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Am J Prev Med. 2019 Sep 27. pii: S0749-3797(19)30307-1. doi: 10.1016/j.amepre.2019.06.020. [Epub ahead of print]

Home Visit Intervention Promotes Lifestyle Changes: Results of an RCT in Mexican Americans.

Author information

1
Biostatistics, Epidemiology, and Research Design (BERD) Core, Center for Clinical and Translational Sciences (CCTS), University of Texas Health Science Center at Houston, Houston, Texas.
2
Biostatistics, Epidemiology, and Research Design (BERD) Core, Center for Clinical and Translational Sciences (CCTS), University of Texas Health Science Center at Houston, Houston, Texas; Department of Internal Medicine, Division of Clinical and Translational Sciences, McGovern Medical School, University of Texas Health Science Center at Houston, Houston, Texas.
3
Health Promotion and Behavioral Sciences, Hispanic Health Research Center, University of Texas School of Public Health Brownsville Regional Campus, Brownsville, Texas.
4
Health Promotion and Behavioral Sciences, Hispanic Health Research Center, University of Texas School of Public Health Brownsville Regional Campus, Brownsville, Texas. Electronic address: belinda.m.reininger@uth.tmc.edu.

Abstract

INTRODUCTION:

Hispanic populations are less likely that other ethnicities to meet physical activity guidelines. Community health worker (CHW) outreach is an effective delivery method for behavior change messages owing to shared culture, language, and life experience. This study examined the efficacy of a CHW-delivered intervention, Tu Salud ¡Si Cuenta! (Your Health Matters!) at Home Intervention, to promote physical activity among Mexican Americans.

STUDY DESIGN:

RCT.

SETTING AND PARTICIPANTS:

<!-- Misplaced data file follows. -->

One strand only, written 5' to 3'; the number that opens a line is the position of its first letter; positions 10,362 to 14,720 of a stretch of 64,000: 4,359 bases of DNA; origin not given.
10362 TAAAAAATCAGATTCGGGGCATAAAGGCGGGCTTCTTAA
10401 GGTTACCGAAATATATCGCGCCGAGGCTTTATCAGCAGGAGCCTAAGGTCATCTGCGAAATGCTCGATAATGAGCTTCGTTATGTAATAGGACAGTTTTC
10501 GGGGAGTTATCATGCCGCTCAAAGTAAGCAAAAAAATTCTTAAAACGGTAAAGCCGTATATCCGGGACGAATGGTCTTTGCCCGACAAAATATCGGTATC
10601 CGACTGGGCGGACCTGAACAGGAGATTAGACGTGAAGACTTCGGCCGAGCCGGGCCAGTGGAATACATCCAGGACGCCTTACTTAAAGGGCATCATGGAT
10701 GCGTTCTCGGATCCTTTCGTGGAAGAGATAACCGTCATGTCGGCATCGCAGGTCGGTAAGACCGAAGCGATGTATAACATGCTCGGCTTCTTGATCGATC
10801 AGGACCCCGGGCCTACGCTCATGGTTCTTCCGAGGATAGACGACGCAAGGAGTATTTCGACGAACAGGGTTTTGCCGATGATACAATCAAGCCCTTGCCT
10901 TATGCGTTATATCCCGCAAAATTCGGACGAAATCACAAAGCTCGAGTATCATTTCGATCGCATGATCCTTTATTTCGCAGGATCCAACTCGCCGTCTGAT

Mexican Americans living along the Texas-Mexico border from June 2010 to April 2013.

INTERVENTION:

Eligible adults were randomized into intervention (n=250) or standard care (n=250). Intervention participants received 6 monthly CHW visits that included education, motivation, and support for lifestyle changes. Standard care was potentially exposed to a community-wide health promotion campaign. Data were collected at baseline and 6- and 12-month follow-ups.

MAIN OUTCOME MEASURES:

Meeting physical activity guidelines was defined as ≥600 MET-adjusted minutes of moderate and vigorous exercise.

RESULTS:

Intervention participants were more likely to meet physical activity guidelines at 6 months (AOR=2.02, 95% CI=1.25, 3.26) than standard care, but the significance was not maintained at 12 months (AOR=1.53, 95% CI=0.92, 2.53). The results were similar in the as-treated and obesity-stratified analyses. The secondary analysis corroborated the primary results.

CONCLUSIONS:

This study shows increases in physical activity among those exposed to a CHW intervention, including participants with obesity. It also indicates that the removal of CHW contact tapers the effect at 12 months.

TRIAL REGISTRATION:

NCT01168765.

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